When wholesalers purchase there is a deduction for missing equipment (spare tires etc...) so the rental companies affix both keys to a braided cable that's nearly impossible to break. The rental companies remarket hundreds of thousands of vehicles a year so even a marginal deduction from the price would result in a very measurable loss.

Forrest Smith

My best guess is that often a car is not returned to the same location as it was originally rented. So if you pick up a car in Seattle, and drop it off in Portland, both sets of keys are with the car. If they only gave you one set, and kept the other, then they'd have to pay shipping costs of moving the keys to a new location, and ancillary costs of keeping track of two sets of keys which might be separated by hundreds of miles.

As to why you can't separate them, I would chalk that up to preventing them from becoming separated or lost by the driver, which would require the rental company to keep track of two separate keys. That being said, if you really did want to separate them, most wire cutters will cut through the keychain they give you.

Shehzad H

The cost for a key replacement is $200. If you lose the 2 keys that you can't separate, you owe the rental company $400. I don't know if that's to scare the consumer into not forgetting the keys ever, or to just capitalize on someone's mistake.

Jason Petralia

I always assumed it was because cars come with two keys, and it was the only way to ensure the keys stay with the vehicle. With the prevalence of one-way car renting it would be useless to keep the second key at the rental location, and costly to keep a national or regional key depository.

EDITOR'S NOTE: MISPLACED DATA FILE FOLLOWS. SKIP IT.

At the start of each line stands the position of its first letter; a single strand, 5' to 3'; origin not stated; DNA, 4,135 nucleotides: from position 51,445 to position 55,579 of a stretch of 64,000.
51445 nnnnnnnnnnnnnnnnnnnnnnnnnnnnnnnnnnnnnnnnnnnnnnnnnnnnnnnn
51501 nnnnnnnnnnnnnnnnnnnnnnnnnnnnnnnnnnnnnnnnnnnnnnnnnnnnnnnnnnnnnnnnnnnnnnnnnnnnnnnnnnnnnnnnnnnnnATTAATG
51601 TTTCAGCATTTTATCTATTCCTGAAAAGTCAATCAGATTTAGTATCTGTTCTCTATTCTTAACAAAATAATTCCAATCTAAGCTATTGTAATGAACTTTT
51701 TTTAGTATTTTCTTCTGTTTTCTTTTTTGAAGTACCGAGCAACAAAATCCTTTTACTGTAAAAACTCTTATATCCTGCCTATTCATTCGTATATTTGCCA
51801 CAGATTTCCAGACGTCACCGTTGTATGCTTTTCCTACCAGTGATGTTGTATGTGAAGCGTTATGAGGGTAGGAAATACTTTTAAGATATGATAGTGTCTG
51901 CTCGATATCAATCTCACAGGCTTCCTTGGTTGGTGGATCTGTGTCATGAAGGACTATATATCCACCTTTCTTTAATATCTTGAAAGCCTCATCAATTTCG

A main source of revenue for these companies is the resale of the car, and customers expect to receive both keys when they buy a car.

Michael Larsen

yikes, sorry for the duplicates.


So you can be sure no one else has an extra key for the car and you can feel safe.

Prateek Jain

I don't work for a car rental company, so by no means an authority on this subject. My curiosity propelled by your blog post, made me search for it on the web. Most people say it is for the convenience of car rental companies. When they send the cars to auctions/sale, they have both the keys/remotes in one place and do not have to search for them [1].

My cynical side makes me wonder if they charge you for both the keys if you loose the bunch?

[1] Source: Results which show up on Google.


So they don't lose the second set. If you separated the keys, you might as well throw the second set in the trash can, because that's how they'd likely end up. It seems simple, but I worked for a small car rental agency and we would have had trouble keeping track of them, so it would be a nightmare for a large location with a huge fleet.